A stimulus that automatically elicits a response without prior learning (Chance 2009).
The unconditioned stimulus (UCS) is a term described in the learning literature to describe a stimulus that automatically elicits a response (Chance 2009). The UCS is innate; no prior learning has to occur in order for the UCS to elicit a response. Unconditioned stimuli have “survival value” or are pertinent for survival (Domjan 2015) and examples can include smell, food, water, pain, temperature, and sexual stimulation. Conversely, the conditioned stimulus (CS) is a stimulus that elicits a response after it is associated with the UCS. Unlike the UCS, the CS requires prior learning in order to elicit a response, which becomes the conditioned response (CR; Krause and Corts 2014).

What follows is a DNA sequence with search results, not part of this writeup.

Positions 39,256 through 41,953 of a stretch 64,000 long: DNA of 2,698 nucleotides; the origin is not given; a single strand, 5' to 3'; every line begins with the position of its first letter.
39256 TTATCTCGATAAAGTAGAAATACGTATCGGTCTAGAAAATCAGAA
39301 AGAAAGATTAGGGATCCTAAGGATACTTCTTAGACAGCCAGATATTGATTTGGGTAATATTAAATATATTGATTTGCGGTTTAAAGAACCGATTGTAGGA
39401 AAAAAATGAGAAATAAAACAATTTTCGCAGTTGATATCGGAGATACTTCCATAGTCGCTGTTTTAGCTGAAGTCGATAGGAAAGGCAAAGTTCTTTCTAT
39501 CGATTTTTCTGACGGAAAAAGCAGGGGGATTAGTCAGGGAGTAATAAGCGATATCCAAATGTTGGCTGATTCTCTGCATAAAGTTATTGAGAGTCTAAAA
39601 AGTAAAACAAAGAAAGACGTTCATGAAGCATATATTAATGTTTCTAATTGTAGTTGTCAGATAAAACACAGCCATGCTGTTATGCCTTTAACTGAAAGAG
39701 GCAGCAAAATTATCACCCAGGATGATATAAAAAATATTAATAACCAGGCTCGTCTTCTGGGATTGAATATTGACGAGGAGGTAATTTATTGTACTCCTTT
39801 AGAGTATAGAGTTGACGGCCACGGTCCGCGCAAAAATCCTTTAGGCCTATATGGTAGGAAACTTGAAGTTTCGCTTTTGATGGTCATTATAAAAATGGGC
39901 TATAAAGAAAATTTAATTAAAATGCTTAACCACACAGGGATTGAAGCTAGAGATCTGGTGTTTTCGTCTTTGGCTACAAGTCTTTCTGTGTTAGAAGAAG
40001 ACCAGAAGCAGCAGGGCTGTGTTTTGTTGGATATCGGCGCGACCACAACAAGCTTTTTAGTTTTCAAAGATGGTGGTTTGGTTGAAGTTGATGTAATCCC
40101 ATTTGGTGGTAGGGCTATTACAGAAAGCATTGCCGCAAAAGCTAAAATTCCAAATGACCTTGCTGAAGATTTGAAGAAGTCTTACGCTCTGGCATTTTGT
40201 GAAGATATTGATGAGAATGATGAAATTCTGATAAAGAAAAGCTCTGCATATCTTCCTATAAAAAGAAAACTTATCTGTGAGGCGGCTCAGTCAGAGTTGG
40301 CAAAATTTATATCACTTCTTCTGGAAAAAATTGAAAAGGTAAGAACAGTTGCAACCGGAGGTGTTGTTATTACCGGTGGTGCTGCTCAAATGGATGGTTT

Standard Paradigm of the Unconditioned Stimulus
Ivan Pavlov, a famous nineteenth century physiologist, first described classical conditioning and the UCS when he began...
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